Informacion economica sobre Cuba

Cubans angered by new consumer import restrictions
BY DANIEL TROTTA AND NELSON ACOSTA
HAVANA Mon Sep 1, 2014 1:44pm EDT

(Reuters) – Cuba has raised duties and restricted imports on consumer
goods brought in by air travelers or sent by mail, imposing greater
hardship for a fledgling private sector and angering people looking to
counter chronic shortages.

The new restrictions, which began on Monday, take aim at black market
dealers of goods that are hard to find on store shelves or come with
steep excise taxes. They also protect the state monopoly on selling
imported goods.

“Nobody likes this and the people are angry,” said Silvio Madero of
Homestead, Florida, who has visited his Cuban family six times over the
past four years, each time bringing merchandise.

The new rules jack up duties on the weight of mailed packages and
popular items such as TVs, which now cost an additional $100 for most
models. The duty is now $250 on a 32-inch (81 cm) screen, $400 for those
between 32 and 42 inches (106 cm) and $500 on even bigger models.

Cuban officials argue the new measures were necessary to curb a bustling
underground market that robbed the state of legitimate tax revenue.

Previously, people could bring in 40 pairs of pants but now the limit is
20. Similar limits have been imposed for stockings, socks, blouses,
shoes and other items.

“This measures puts the brakes on certain irregularities, considering
the indiscriminate amount of goods people were importing,” said Dionisio
Perez, a customs officer working Havana’s Jose Marti Airport.

Travel agents reported steep demand to travel before the new rules took
effect. Previously, travelers routinely arrived with bag after bag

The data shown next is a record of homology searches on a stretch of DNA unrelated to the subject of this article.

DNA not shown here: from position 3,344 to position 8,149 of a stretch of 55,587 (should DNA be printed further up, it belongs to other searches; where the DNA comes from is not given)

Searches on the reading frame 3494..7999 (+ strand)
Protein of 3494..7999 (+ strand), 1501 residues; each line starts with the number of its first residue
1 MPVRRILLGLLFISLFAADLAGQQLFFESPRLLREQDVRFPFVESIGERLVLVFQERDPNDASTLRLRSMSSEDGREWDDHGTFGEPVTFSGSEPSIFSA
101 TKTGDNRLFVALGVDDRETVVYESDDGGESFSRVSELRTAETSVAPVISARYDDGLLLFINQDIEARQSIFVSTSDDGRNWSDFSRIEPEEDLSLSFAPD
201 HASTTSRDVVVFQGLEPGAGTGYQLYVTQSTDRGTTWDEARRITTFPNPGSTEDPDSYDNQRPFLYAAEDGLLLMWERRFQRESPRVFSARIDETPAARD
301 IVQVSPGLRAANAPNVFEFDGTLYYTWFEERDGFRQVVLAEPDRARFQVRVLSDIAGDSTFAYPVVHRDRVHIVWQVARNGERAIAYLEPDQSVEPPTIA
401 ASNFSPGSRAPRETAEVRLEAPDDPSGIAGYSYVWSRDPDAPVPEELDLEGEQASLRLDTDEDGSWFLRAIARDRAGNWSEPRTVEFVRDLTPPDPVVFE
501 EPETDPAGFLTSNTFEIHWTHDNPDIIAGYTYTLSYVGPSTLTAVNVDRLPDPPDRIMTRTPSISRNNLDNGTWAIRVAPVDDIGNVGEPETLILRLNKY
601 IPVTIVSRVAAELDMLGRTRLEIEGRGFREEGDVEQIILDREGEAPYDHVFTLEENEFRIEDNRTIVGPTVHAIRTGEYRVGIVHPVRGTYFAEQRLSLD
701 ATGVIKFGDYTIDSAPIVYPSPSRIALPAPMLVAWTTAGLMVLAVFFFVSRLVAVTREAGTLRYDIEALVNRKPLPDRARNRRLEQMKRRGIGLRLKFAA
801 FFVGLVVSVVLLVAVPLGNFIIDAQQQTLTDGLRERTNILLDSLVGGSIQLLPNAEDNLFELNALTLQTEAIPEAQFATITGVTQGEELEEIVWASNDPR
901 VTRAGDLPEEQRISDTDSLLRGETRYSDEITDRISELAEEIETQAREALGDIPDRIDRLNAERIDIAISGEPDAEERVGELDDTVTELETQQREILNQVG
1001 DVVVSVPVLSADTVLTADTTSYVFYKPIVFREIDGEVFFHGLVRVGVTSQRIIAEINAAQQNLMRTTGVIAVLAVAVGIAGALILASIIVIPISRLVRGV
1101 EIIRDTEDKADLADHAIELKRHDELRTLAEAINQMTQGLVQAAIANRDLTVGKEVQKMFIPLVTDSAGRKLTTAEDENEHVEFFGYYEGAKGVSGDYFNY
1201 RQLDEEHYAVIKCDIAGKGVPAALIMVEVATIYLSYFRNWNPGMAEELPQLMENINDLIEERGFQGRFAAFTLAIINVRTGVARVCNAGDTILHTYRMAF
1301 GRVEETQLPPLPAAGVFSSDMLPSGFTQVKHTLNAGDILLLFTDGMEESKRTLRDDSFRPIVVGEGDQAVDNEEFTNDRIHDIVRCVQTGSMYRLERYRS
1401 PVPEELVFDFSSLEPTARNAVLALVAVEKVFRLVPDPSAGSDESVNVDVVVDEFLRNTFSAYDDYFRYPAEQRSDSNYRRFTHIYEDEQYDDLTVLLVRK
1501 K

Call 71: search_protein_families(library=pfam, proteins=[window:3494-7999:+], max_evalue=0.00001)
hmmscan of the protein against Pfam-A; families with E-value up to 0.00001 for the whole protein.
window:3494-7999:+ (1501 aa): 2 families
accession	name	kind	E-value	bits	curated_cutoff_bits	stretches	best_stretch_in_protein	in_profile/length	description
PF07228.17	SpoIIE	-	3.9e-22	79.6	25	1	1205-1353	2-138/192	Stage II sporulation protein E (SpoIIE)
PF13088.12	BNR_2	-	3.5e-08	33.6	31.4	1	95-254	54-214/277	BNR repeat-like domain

stuffed with consumer goods.

At Miami International Airport, Cubans and Cuban-Americans would line up
for charter flights packing large-screen televisions, bicycle tires and
myriad items in short supply on the Communist-led island.

“If they want to do away with the black market, then they should take
measures against those people,” said Amarilis Valdes, a Miami resident
who came to visit her family in Cuba.

“It’s not all that drastic. You used to be able to bring in 30 pairs of
shoes. Now it’s 15,” she said.

The measures affect Cubans who run small businesses like restaurants,
bed-and-breakfast inns, transportation services and beauty parlors.

Many depend on travelers carrying suitcases full of goods because there
is no wholesale market, forcing entrepreneurs to shop in state retail
stores, where they pay a minimum 240 percent sales tax.

Some previous measures also proved unpopular, such as banning home 3D
theaters and the private sale of imported clothes and other goods last
year. Cubans welcomed an initiative to liberalize the restricted sale of
new cars this year but that turned to outrage when hefty taxes meant
family sedans were priced like European sports cars.

“The new law is no good,” said Jose Diaz Concepcion, a Cuban from the
western province of Pinar del Rio who visits Miami every three months.
“Going to Miami to bring back some trinkets is now ridiculous. How can
this be, man!”

(Editing by Kieran Murray and W Simon)

Source: Cubans angered by new consumer import restrictions | Reuters –
http://www.reuters.com/article/2014/09/01/us-cuba-economy-idUSKBN0GW29220140901


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